Chagas disease, leishmaniasis and human African trypanosomiasis (also known as sleeping sickness) affect 20 million people worldwide and lead to more than 50,000 deaths annually.
The diseases are caused by infection from parasites which have some similar biology and genomic sequence, suggesting that all three diseases could be cured with a single class of drug.
The scientists were able to identify an enzyme common to all three parasites and develop a chemical that binds to the “target” and prevents it from functioning.
The research, which was led by scientists from the Genomics Institute of the Novartis Research Foundation (GNF), included collaboration with colleagues at the Novartis Institute for Tropical Diseases (NITD), University of York, University of Washington and the University of Glasgow.
As part of the research, three million compounds held in the Novartis chemical library were tested by a phenotypic screen against live parasites and the most active then modified over 3,000 times using synthetic chemistry before the most potent one was identified.
Professor Jeremy Mottram, Chair in Pathogen Biology at the Centre for Immunology and Infection at the University of York, said: “It’s a breakthrough in our understanding of the parasites that cause the three diseases, potentially allowing them to be cured.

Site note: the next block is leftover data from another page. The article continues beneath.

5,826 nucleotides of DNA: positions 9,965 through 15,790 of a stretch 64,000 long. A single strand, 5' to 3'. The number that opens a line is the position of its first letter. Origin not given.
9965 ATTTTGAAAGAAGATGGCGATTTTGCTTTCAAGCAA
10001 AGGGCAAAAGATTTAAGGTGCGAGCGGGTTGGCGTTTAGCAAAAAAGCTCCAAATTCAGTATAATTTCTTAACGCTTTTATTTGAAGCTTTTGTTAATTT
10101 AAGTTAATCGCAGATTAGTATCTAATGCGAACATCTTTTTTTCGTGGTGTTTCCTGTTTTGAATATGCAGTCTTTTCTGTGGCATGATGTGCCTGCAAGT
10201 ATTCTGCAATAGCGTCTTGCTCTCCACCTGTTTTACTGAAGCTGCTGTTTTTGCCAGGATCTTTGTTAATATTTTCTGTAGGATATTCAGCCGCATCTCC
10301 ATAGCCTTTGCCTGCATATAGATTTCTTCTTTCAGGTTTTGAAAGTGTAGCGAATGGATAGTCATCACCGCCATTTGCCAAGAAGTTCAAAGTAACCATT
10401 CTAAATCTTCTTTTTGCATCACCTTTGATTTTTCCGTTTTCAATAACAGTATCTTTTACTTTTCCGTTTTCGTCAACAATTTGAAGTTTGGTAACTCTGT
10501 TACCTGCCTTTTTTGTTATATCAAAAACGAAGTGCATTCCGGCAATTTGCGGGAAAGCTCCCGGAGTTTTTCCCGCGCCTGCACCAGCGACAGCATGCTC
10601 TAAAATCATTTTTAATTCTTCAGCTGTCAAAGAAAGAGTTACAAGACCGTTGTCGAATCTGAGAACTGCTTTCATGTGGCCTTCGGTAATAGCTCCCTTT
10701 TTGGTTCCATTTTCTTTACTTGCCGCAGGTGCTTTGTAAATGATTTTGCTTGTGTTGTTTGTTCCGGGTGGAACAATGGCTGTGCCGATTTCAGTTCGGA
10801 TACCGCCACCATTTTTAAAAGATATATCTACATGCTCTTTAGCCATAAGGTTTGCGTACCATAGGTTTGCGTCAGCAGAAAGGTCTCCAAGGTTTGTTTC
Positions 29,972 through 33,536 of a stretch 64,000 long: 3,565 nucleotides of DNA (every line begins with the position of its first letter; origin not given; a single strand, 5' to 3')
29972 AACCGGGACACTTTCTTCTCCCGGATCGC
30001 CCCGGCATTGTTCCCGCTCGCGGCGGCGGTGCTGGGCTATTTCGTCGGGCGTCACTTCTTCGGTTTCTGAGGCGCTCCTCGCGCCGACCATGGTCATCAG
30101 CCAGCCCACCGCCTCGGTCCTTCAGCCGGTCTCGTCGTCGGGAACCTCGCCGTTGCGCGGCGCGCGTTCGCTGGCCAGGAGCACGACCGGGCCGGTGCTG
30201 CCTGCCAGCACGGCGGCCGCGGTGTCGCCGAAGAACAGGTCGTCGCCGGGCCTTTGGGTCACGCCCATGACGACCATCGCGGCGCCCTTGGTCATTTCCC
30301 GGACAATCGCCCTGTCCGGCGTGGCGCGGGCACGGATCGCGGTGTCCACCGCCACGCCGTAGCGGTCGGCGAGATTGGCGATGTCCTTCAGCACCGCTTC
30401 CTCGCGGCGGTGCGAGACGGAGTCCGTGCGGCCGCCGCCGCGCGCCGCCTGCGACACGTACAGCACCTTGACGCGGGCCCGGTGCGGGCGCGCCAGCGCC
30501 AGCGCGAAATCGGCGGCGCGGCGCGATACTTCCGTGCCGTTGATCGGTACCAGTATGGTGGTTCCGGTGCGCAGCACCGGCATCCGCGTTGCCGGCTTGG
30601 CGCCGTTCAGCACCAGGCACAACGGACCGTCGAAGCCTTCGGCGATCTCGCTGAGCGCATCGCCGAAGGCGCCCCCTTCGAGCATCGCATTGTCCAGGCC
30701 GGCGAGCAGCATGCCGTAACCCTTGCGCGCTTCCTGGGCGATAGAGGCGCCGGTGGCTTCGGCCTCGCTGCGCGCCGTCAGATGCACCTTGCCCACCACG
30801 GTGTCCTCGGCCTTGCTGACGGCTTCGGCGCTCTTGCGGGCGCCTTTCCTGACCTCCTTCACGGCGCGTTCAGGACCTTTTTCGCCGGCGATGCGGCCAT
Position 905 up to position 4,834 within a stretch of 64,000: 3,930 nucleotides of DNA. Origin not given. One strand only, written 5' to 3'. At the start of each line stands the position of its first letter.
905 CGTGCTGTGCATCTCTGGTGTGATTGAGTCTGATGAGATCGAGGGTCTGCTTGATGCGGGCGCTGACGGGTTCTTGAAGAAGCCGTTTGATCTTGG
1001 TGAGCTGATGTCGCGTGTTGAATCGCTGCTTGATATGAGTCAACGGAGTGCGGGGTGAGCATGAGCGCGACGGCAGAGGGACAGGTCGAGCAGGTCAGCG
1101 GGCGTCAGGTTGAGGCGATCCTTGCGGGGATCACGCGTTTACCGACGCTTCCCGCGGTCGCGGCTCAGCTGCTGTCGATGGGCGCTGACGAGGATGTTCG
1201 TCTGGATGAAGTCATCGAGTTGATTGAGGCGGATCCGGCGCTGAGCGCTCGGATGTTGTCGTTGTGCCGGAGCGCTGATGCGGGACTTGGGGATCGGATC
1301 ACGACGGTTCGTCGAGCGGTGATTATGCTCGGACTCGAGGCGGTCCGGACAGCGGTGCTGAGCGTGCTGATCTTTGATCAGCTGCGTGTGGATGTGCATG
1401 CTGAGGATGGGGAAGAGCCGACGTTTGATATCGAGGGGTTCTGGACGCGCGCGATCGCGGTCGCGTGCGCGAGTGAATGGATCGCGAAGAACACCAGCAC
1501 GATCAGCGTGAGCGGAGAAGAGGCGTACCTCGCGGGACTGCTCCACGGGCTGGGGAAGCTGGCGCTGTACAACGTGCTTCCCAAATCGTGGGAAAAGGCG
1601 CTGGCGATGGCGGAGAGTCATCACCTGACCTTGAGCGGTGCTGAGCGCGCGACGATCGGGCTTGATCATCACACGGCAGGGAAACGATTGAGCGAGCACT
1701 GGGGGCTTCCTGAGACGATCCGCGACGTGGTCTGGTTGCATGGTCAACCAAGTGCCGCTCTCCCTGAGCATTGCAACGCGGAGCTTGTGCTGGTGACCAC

“This early phase drug discovery project will now move towards toxicity testing prior to human trials.”
The lead authors, who performed a significant part of the research at the University of Glasgow with in vivo imaging technologist Ryan Ritchie, focused on human African trypanosomiasis, a disease which is found in sub-Saharan Africa and which is transmitted by the tsetse fly.
The disease gets its more common name from the disturbance of the sleep cycle caused by the parasites infecting the brain, causing victims to fall into a coma and die.
Finding a drug that can target the disease in the brain has always been a challenge for scientists, but the team from York say they have made a breakthrough using an animal model of the human disease.
The research is published in the journal Nature.
Dr Elmarie Myburgh, from the Department of Biology at York, added: “We were able to detect the parasite in the brain using an imaging system that detects the presence of genetically modified light-emitting parasites.
“We then tested the chemical developed by Novartis using our imaging method which showed that it can get into the brain and kill the parasites.
“That is a very important finding because the drugs that are really needed in Africa are those that kill the parasites in the brain of patients with sleeping sickness.”
Dr Myburgh added: “It is a great example of collaboration between industry and academic partners; by combining resources and expertise you can really make significant scientific progress.”
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